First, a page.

By a News Reporter-Staff News Editor at Life Science Weekly -- Fresh data on Nanocrystals are presented in a new report. According to news reporting originating from Beijing, People's Republic of China, by NewsRx correspondents, research stated, "Cellulose nanocrystals (CNCs) have drawn tremendous attention because of their extraordinary physical and chemical properties as well as renewability and sustainability. In this work, after a range of pretreatments, such as freeze-drying, ball-milling, mercerization, N-methylmorpholine-N-oxide dissolution and ionic liquid dissolution, various CNCs with different crystalline properties and morphologies were obtained by hydrolysis or oxidation."
Our news editors obtained a quote from the research from Beijing Forestry University, "XRD and AFM were used to determine the influences of pretreatments on the crystalline properties and morphologies of CNCs. New methods, i.e., specific pretreatments followed by sulfuric acid hydrolysis or 2,2,6,6-tetramethylpiperidine-1-oxyl radical (TEMPO) oxidation, were developed to obtain sphere-like CNCs. It was found that sphere-like CNCs were more likely to be obtained from cellulose materials possessing high accessibility. Pretreatments produced cellulose with various crystallinities and polymorphs, and therefore changed the yields of CNCs and influenced their morphology. CNCs prepared by TEMPO oxidation generally had smaller size than the corresponding products obtained by sulfuric acid hydrolysis."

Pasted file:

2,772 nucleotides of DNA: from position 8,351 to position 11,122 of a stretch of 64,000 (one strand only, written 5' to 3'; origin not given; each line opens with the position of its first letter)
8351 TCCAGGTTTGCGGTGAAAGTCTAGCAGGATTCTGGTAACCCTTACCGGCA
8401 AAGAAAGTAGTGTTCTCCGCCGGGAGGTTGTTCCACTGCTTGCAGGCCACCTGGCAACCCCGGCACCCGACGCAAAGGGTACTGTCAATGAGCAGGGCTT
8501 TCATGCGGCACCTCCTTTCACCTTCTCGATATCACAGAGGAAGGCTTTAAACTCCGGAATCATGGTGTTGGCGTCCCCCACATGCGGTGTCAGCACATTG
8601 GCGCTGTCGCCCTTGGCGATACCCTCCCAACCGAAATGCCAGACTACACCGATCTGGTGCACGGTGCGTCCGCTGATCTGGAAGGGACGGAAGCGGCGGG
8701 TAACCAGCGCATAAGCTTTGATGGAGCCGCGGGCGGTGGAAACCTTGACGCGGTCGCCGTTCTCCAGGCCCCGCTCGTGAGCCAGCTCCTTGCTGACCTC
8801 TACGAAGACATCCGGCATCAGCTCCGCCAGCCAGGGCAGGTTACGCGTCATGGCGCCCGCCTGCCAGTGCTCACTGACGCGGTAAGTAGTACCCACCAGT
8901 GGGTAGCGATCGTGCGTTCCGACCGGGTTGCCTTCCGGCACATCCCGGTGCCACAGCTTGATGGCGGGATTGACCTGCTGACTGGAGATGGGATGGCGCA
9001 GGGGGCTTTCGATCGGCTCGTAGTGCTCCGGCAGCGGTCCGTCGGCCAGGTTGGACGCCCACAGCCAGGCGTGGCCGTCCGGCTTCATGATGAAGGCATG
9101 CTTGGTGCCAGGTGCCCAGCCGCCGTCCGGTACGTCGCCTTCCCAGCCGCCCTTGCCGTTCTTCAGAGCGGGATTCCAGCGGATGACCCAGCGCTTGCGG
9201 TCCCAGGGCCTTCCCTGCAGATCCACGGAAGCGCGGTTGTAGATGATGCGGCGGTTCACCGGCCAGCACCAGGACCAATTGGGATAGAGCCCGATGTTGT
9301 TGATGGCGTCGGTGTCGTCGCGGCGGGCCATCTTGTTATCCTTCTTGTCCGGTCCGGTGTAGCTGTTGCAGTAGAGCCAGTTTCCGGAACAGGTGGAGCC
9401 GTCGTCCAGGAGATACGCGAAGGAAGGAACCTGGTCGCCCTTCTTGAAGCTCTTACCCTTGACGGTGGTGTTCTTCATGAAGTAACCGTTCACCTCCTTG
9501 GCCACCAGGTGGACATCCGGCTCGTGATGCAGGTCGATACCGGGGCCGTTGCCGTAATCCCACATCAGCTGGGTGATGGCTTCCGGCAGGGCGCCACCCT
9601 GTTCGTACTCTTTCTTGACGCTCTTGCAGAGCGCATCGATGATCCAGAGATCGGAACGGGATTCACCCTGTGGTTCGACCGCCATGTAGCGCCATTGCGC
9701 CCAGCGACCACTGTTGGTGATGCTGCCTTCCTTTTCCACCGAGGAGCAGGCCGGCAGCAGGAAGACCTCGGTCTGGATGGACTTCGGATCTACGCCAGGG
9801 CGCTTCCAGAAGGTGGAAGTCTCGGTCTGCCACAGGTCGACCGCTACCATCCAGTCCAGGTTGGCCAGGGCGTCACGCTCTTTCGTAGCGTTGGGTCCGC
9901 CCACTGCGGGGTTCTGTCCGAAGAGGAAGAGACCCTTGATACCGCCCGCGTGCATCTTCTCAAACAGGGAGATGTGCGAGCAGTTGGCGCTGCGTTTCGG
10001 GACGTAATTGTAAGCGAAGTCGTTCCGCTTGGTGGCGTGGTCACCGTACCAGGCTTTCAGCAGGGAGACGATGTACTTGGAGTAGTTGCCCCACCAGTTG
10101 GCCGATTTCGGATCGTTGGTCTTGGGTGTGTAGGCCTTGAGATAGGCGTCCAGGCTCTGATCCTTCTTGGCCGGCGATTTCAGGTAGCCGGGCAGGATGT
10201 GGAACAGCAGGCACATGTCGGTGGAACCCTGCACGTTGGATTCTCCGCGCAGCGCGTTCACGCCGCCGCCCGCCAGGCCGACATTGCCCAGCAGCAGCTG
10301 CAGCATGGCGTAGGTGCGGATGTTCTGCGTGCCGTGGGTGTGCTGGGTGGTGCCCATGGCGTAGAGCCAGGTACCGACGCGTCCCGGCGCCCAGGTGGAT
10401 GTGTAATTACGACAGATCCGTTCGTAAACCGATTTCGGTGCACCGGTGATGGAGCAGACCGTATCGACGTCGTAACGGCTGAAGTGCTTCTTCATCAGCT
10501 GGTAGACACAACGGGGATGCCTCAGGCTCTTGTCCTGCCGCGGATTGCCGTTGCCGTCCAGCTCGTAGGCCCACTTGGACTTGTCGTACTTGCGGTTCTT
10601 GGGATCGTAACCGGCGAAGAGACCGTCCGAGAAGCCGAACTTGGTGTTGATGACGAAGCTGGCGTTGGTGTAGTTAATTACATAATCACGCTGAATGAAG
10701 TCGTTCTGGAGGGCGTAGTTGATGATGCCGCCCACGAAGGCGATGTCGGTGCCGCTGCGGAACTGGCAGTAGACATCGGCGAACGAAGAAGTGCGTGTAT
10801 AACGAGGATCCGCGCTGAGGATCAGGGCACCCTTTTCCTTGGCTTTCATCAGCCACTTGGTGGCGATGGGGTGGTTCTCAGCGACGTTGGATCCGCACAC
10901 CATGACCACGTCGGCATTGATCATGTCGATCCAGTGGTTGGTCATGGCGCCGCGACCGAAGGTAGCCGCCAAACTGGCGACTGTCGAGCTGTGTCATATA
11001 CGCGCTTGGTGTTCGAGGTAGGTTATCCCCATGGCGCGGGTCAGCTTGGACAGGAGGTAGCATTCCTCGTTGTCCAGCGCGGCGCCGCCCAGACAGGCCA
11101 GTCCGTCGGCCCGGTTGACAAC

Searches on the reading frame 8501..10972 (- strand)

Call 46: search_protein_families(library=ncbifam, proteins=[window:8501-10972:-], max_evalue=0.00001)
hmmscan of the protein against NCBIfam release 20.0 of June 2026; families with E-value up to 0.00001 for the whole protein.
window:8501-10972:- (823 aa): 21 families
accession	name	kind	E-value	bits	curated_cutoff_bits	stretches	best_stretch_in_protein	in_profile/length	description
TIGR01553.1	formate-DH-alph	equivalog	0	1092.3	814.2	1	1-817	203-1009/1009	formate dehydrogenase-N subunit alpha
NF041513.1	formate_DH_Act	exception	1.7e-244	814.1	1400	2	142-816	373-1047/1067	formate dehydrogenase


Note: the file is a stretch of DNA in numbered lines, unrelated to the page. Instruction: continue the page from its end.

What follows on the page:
According to the news editors, the research concluded: "In addition, for the dissolved/regenerated cellulose, TEMPO oxidation was a better method to yield sphere-like CNCs than sulfuric acid hydrolysis."
For more information on this research see: Effects of pretreatments on crystalline properties and morphology of cellulose nanocrystals. Cellulose, 2013;20(5):2427-2437. Cellulose can be contacted at: Springer, Van Godewijckstraat 30, 3311 Gz Dordrecht, Netherlands. (Springer - www.springer.com; Cellulose - www.springerlink.com/content/0969-0239/)
The news editors report that additional information may be obtained by contacting D. Yang, Beijing Forestry Univ, Beijing Key Lab Lignocellulos Chem, Beijing 100083, People's Republic of China. Additional authors for this research include X.W. Peng, L.X. Zhong, X.F. Cao, W. Chen and R.C. Sun (see also Nanocrystals).
Keywords for this news article include: Asia, Beijing, Chemicals, Chemistry, Sulfur Acids, Nanotechnology, Sulfuric Acids, Emerging Technologies, People's Republic of China
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